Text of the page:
A few Méray bikes in front of the Városmajor workshop, sometime in 1923.
(Amazingly the building survived intact and the former workhsop is now a post-office)
It seems that the company was founded at Paraffins and they sought a place nearby. When they weren't able to find any, they rented another place which was located at the other part of the city, Városmajor.
If I want to be historically exact: there was a shareholders meeting on the 20th of July, 1923 at Batthyány Street where they decided to move the motorbike operations from Ujpest to Budapest. If their headquarters were at Árpád street, why they didn't hold that meeting there? Another proof: at the same meeting, according to the papers, Lóránd said, he was not able to secure the place at Árpád street. That said they could only offer motorbikes from the very small permises of Paraffins or from home. Very unlikely.
The list of the first shareholders were: from the Méray family: Lóránd, his wife, Endre, his wife and Károly the younger (Charles in English). He was the third son of Károly, the elder. He had, in addition to two brothers, a sister, Opica, a soon-to-be skating champion.
Let's continue the list: Kövári Gyula and Dankó Béla (mysterious men, their names appeared only in the archive papers). From the Pollner family: Viktor, Dezsö, his wife, Izidor.
The Pollner family was an early friend of the Méray family. Viktor took care of the administrations until his death, in 1926.

The aim of the company was, as claimed: "To repair, modify and make motorbikes and their parts and to buy and sell them". It is very important to point out that they HAVE HAD licence to MANUFACTURE motorbikes, because some say they have had not.
Besides Kôvári and Dankó who should've been just guys with money there's a shadowy figure by the name of Adalbert Kleinsteuber. I don't have proof but it seems he was German and I have proof that he was employed at Méray during 1924. A year later he moved and set up his own motorbike making company within a big industrial concern.

The first series of Méray motorbikes (ten vehicles) were powered by the British Villiers and was marketed from 1924 - says Lóránd. the younger
The racing successes in local races attracted the potential customers. These early victories included the 1920 Svábhegy victory with a Swiss bike, the 1924 Budapest-Hatvan race, the 1925 Hungarian TT first place in the ultralightweight category, the 1925 Austrian TT third place in the ultraweight category, 4 category victories and 4 second places at the Jánoshegyi hillclimb also in 1925.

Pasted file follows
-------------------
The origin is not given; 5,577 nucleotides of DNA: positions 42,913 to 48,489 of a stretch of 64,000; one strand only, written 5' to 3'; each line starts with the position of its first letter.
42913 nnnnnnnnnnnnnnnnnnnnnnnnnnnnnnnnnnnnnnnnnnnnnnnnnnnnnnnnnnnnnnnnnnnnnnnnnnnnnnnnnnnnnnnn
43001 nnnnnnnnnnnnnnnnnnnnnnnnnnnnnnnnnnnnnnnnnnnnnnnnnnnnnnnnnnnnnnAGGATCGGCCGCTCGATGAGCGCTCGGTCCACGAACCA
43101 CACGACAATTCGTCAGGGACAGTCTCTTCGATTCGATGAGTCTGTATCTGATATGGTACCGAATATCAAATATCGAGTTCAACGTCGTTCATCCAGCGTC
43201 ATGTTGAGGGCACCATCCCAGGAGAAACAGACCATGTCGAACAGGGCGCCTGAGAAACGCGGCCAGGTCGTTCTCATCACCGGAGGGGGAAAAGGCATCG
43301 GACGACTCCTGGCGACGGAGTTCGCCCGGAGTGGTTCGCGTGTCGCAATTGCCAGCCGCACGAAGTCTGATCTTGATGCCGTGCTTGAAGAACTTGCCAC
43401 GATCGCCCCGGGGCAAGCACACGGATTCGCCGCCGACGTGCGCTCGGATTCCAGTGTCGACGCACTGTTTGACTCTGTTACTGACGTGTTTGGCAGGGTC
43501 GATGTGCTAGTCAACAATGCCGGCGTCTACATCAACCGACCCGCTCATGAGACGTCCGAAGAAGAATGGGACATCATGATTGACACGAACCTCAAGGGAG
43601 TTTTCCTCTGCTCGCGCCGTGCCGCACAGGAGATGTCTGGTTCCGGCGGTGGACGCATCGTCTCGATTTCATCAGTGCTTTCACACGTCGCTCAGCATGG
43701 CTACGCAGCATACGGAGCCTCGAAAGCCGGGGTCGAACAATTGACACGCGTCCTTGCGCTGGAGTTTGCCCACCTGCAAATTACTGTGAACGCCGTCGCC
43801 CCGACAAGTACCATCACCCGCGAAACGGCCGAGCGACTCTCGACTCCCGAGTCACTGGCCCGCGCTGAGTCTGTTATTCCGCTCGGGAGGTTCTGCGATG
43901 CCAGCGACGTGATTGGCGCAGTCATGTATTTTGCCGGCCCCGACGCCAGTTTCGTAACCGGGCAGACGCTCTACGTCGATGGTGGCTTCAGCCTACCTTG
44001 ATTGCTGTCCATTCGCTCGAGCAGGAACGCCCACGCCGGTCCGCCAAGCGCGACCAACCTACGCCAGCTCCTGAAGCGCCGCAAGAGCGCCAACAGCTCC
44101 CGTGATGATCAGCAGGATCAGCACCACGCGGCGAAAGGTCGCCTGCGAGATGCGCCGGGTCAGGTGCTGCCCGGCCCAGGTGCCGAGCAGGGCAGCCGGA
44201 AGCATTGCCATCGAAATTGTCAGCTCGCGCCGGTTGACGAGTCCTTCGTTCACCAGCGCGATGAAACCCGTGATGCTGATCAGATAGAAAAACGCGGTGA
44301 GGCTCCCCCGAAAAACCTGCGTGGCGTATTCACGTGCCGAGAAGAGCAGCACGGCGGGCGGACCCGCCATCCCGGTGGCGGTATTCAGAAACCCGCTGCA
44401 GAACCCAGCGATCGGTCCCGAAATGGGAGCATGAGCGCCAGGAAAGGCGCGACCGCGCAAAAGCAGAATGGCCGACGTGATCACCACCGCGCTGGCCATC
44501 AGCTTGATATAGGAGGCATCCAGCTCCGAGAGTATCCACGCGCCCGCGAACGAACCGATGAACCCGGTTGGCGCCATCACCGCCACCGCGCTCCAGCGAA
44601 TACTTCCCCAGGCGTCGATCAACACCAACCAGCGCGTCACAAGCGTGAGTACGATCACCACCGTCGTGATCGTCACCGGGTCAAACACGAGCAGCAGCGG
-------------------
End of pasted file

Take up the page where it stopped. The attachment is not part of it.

Sometimes in 1924 the Wein family entered into the scene. I found the first official trace of them in the notebook of the 13 May, 1925 shareholders' meeting:
the enlisted shareholders were: all the earlier mentioned Méray family members, Pollner Viktor, Köváry Gyula and three new names: Páriss Róbert, Wein Dezsö and Levente.
Dezsô was a dentist, Levente his son. Dezsô brought money, Levente brought courage. He and the two Méray brothers formed the Méray racing team in 1925. This hasn't lasted long 'cause Levente a year later broke his leg which ended his career.
Wein Levente, Endre and Lóránd during the 1925 TT.
Páriss Róbert should be the man from the Hungarian General Creditbank, the financing bank of the Méray venture.
There was another problem which loomed around: the family name in the name of the company. The officials denied to incorporate it with this form, saying that Méray doesn't have a reputation, so it's no use to feature it in the company name. But then they were convinced by the letter of the Budapest Chamber of Commerce and Industry, quote: "The name, 'Méray is known in the autoindustry as a mark of a special construction'" so they incorporate it on the 30th of October, 1925.
There was another meeting on the 29th of November, 1925. Köváry Gyula and Pollner Viktor was ousted. Replacements: Wein Dezsö, the younger and a mysterious man: Dr. Kozma Emil.

But sales were not high enough to keep the company financially stable. It was a disastrouos time, the Hungarian economy struggled.
So the Hungarian General Creditbank, their main creditor sold the company to the Hungarian "Maker of Goods from Steel" Co (Magyar Acélárugyár) late 1925, early 1926.
The new scheme included the two brothers as directors of the Méray factory.
From that moment Méray imported the engines, transmissions, lights and the Acélárugyár created the frames.

Between 1926 and 1930 the company changed places many times, according to the notebooks of the shareholders meeting. Between 1926 and around 1928 they were located at the Dorottya street, in the center of the city. And then at the Váczi Street which remained as a showroom for many years.